A great deal of my work involves improving the respect level of the communication of a leader and his/her team members and teaching more effective ways of communicating during conflict. Here are some techniques I often share with my clients.
First, to establish an environment of respectful communication among your team members, positive feedback is very helpful. Leaders should look for significant successes of their team members and deliver reinforcing, positive feedback that describes the behaviors involved and the impact of these behaviors on the team and the organization. Leaders need to spend some time on a regular basis thinking about the morale of the team and inventing new efforts to improve their morale.
Second, deal with the conflict as quickly as is possible. Conflicts that are not addressed in a timely manner can fester. Conflicts often arise when dysfunctional behaviors are demonstrated and good leaders realize that dysfunctional behaviors that are ignored will usually be repeated. However, it is true that with some small conflicts, leaders should not get involved. Part of the art of leadership is knowing whether and when to get involved with a particular conflict.
Third, the leader should set realistic goals that challenge their followers. Most Americans are competitive. When goals that are clearly important to the team are identified, most team members will put their shoulders to the wheel. I once worked for a coal company that lost their number one customer, which resulted in having to sell their product to a larger number of customers to survive. Once the employees understood the situation and what they personally could do, the production doubled.
Finally, each employee should feel ownership for the tasks required of him or her. Some leaders feel the need to have a say on more things than are necessary. The more decisions an employee can make, the more he or she will feel ownership for the tasks. Decision-making responsibility makes employees feel more powerful also. My experience is that when employees feel powerful, their morale is generally higher.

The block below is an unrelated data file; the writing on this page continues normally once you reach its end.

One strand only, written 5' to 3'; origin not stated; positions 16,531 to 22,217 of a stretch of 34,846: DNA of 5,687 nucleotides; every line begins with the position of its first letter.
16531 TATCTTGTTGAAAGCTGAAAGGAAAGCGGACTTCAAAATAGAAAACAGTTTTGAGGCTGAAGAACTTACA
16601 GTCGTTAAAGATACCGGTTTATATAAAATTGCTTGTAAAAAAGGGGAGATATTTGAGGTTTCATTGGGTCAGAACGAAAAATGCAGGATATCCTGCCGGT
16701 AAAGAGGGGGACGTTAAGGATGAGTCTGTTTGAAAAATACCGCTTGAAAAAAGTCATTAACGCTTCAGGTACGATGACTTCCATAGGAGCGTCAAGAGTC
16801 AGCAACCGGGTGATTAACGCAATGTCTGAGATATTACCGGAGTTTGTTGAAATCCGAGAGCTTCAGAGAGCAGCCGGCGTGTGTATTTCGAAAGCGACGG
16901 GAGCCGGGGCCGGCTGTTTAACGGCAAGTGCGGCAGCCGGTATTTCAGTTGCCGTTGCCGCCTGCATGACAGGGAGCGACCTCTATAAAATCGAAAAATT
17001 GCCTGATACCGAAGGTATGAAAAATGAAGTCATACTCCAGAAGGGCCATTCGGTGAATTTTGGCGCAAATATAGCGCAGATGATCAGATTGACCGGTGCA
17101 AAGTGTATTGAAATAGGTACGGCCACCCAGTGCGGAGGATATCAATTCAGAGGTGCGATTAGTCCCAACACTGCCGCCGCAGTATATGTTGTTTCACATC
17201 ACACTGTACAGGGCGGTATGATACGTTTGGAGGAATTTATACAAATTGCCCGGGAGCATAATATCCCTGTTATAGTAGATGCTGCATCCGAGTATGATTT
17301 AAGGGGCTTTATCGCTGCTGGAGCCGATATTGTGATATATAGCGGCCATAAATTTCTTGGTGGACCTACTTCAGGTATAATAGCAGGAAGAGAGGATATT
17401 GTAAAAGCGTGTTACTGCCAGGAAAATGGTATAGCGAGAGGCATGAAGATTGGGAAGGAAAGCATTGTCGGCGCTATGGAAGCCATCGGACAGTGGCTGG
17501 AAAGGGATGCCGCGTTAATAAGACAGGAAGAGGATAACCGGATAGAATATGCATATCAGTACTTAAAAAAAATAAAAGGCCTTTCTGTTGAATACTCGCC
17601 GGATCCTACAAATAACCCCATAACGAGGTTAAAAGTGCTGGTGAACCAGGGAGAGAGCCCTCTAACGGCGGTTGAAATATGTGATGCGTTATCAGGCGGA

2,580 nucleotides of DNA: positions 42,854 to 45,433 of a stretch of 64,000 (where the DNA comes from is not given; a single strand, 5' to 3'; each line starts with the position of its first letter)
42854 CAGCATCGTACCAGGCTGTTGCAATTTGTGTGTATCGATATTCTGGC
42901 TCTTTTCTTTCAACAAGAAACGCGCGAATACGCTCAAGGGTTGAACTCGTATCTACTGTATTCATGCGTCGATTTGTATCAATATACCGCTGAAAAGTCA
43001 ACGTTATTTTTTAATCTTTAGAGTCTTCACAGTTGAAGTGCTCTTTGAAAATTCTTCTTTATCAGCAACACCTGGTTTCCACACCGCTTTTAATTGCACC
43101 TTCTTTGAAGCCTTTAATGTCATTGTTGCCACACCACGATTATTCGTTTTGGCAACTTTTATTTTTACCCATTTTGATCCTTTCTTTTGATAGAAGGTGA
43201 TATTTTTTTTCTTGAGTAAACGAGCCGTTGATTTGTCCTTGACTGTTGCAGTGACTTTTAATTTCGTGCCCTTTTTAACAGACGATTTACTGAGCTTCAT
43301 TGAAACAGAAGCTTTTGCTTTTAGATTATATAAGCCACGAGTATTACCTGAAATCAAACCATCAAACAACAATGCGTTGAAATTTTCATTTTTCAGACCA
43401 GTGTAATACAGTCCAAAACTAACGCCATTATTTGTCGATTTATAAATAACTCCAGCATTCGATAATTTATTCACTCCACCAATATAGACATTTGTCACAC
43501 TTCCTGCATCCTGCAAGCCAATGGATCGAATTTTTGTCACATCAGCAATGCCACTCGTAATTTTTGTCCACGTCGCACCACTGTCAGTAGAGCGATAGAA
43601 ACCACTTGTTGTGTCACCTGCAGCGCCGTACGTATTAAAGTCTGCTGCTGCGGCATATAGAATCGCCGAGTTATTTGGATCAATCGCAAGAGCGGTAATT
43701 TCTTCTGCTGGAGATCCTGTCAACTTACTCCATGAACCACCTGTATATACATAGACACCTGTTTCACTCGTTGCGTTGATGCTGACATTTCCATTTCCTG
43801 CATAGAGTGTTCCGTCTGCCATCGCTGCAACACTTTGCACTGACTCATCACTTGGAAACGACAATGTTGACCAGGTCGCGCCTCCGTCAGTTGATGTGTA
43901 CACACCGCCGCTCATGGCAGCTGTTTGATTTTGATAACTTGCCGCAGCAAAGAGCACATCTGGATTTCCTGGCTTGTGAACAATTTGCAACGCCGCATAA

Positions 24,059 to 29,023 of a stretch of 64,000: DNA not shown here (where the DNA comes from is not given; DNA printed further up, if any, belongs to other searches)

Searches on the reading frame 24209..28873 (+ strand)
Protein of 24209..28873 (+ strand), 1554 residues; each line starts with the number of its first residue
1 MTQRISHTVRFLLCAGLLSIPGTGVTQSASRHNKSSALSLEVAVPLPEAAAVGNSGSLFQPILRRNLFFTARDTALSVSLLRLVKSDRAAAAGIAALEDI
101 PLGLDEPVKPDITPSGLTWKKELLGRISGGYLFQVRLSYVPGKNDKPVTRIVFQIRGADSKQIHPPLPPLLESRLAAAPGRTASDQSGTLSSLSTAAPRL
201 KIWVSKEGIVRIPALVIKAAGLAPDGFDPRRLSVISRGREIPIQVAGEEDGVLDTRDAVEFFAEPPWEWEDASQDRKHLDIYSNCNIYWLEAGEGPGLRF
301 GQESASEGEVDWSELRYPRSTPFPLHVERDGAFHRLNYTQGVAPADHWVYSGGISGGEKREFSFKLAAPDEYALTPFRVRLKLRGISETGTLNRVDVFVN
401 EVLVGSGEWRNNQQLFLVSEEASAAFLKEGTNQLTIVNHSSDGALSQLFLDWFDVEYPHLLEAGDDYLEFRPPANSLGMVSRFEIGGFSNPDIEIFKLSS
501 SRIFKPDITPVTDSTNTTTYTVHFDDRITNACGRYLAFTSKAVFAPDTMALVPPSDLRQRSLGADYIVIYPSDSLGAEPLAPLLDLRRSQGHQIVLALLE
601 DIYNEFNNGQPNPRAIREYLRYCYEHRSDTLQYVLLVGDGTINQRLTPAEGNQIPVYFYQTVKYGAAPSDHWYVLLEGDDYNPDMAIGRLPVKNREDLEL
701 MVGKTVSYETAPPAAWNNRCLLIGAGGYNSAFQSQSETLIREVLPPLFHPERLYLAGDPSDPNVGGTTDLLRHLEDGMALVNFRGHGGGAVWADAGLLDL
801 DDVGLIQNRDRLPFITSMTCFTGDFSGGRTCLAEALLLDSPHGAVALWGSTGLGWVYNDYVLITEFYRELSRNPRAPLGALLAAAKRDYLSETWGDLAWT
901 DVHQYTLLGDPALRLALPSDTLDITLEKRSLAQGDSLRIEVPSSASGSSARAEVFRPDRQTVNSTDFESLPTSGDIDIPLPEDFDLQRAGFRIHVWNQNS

There are many things in addition to these techniques that leaders can do to enhance the respectful nature of the team's communication and improve the way conflict is handled. Leaders, who frequently think about employee morale and productivity, find creative solutions that impact employees in positive ways.
Some leaders tell me they don't have time to think about employee morale. I tell them that they make decisions about their time every day and that working on employee performance is one of the most important responsibilities they have. So, give it a higher priority and you and the organization will benefit from the time spent on this issue.
R. Glenn Ray, Ph.D., is the president of RayCom Learning. To learn more about Ray's new book Tons of Stone above my head: Coal Mining Stories with Leadership Lessons, visit his Web site www.raycomlearning.com. Everyday Leadership appears each Wednesday on the Business page.